Herbal Product Research Programme Consultative Forum

The urgent need for the discovery and development of new pharmaceuticals for the treatment of cancer, AIDS and infectious diseases, as well as a host of other diseases, demands that all approaches to drug discovery be exploited aggressively, and it is clear that nature has played, and will continue to play, a vital role in the drug discovery process. Plants have given the modern world a considerable array of drugs, and in the industrialized countries, 25% of the prescription drugs contain active principles that are still extracted from higher plants. In the area of anti-infectives (anti-bacterial, -fungal, -parasitic, and -viral), close to 70% of drugs are either naturally derived or inspired,

while in the cancer treatment, about 78% are in this category. In the developing world, fresh herbs, dried herbs and partially processed herbs are sold in the markets, while in the industrialized world, an array of herbal preparations impressively formulated are stocked in the pharmacies and supermarkets.  Various estimates are made that indicate 70-80% of the populations of the developing world depend partly or entirely on the herbal remedies, and it can safely be assumed that this is at least so for more than half of the world’s population. As stated by Berkowitz in 2003 commenting on natural products, “We would not have the top-selling drug class today, the statins; the whole field of angiotensin antagonists and angiotensin-converting enzyme inhibitors; the whole area of immunosuppressives; nor most of the anticancer and antibacterial drugs. Today, the commonly used antimalarial drugs, the quinoline blood schizontocides and the peroxide antimalarials (artemisinin derivatives) are modeled upon the plant based compounds, quinine and artemisinin, respectively. The global turnover of the medicinal plant industry is impossible to assess with precision although there is evidence that it exceeds billions of dollars.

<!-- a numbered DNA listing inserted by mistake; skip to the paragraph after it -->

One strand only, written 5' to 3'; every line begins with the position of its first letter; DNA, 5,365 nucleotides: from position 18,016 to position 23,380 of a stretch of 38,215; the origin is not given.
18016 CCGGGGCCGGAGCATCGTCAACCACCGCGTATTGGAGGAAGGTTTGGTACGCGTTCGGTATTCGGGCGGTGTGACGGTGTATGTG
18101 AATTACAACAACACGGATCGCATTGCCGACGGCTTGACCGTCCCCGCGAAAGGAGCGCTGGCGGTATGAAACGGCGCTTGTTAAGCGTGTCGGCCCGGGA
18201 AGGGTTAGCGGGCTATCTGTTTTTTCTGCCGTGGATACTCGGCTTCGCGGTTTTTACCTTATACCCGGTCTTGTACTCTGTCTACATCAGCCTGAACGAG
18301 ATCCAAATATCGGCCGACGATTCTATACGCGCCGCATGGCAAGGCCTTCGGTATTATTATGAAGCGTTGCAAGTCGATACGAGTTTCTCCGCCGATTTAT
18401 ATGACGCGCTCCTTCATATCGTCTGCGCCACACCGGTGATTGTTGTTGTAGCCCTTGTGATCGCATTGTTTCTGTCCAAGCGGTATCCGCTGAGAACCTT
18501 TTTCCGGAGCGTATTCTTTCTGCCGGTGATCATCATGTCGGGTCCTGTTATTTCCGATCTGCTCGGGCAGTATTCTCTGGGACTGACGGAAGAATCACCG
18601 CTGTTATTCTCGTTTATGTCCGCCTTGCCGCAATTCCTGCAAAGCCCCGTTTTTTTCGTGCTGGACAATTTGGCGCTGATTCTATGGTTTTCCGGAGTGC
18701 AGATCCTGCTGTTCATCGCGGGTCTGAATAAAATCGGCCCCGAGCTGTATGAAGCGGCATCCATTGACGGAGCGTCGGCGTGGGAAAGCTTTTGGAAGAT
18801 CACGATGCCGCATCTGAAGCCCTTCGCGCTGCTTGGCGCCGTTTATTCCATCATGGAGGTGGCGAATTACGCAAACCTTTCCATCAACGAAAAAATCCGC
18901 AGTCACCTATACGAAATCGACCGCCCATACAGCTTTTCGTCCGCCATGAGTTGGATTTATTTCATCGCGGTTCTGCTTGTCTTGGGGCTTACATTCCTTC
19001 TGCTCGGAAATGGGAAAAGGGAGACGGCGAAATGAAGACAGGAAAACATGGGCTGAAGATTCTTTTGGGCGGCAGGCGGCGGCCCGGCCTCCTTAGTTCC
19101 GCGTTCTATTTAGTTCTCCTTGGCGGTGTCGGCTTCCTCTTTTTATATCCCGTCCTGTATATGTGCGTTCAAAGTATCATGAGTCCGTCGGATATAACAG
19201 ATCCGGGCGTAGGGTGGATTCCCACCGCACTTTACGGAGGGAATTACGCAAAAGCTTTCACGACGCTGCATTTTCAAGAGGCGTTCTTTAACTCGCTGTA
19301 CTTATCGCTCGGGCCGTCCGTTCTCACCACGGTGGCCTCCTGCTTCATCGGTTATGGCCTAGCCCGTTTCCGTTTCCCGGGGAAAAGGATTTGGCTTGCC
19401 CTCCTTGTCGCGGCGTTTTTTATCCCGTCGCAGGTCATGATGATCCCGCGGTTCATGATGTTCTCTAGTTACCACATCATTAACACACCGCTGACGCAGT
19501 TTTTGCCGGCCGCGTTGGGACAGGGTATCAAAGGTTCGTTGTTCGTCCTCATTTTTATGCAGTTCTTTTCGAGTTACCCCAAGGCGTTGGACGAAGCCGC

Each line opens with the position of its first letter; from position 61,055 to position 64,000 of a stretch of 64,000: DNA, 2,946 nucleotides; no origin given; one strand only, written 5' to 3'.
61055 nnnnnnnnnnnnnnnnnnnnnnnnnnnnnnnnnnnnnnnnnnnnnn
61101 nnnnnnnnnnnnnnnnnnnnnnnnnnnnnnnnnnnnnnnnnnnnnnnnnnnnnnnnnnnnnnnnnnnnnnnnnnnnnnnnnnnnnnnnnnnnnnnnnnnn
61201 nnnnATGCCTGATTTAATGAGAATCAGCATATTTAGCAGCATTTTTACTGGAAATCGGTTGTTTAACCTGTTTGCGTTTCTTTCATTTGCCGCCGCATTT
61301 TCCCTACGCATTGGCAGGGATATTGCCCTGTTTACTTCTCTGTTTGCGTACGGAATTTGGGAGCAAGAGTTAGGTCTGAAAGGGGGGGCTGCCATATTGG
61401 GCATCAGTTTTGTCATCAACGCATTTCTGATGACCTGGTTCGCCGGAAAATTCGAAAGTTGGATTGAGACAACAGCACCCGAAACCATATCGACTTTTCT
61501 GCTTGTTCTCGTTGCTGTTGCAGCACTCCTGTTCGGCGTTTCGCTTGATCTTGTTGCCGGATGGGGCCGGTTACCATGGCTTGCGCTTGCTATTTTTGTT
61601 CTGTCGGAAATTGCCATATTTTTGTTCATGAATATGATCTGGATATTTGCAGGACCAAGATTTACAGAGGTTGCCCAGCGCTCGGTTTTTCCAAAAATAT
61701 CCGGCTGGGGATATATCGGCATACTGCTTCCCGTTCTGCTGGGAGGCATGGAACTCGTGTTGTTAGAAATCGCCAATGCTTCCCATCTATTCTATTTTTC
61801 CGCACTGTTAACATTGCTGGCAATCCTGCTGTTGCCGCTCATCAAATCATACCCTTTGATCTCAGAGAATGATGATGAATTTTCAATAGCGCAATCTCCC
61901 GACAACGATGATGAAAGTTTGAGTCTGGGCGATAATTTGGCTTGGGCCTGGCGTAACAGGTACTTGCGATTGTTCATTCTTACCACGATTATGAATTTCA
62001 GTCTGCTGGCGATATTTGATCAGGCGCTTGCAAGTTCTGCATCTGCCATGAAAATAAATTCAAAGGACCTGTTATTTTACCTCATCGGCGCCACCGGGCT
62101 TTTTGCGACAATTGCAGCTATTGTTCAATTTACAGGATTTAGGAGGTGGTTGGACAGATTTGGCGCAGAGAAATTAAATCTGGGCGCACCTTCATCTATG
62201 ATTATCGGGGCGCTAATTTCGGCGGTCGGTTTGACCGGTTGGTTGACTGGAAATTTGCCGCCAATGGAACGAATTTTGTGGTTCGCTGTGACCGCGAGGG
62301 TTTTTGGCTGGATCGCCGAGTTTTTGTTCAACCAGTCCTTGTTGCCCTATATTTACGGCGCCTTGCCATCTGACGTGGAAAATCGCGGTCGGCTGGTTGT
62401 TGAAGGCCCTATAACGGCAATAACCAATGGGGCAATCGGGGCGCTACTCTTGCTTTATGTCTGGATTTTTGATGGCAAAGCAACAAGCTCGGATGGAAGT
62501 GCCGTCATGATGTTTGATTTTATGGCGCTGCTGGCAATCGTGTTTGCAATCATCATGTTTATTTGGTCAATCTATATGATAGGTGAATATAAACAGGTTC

Mount Kenya University reckons that search for new plant-derived drugs will continue to benefit mankind, since only a fraction of plant species used as therapeutic agents all over the world have hitherto adequately explored.   It is in the light of this that the “Natural Product Initiative” geared towards research on herbal products has been initiated. Following three (3) successful forums on commercialization of patented herbal medicinal products, it was proposed that there be a Herbal Research Programme to test and validate targeted herbal medicinal products.  Thus, a workshop was organized towards developing a proposal for that goal. It is envisaged that this effort will ultimately lead to exciting herbal products in the market that are safe and affordable, to help in solving some of the health challenges facing the people of Kenya, the Region and beyond.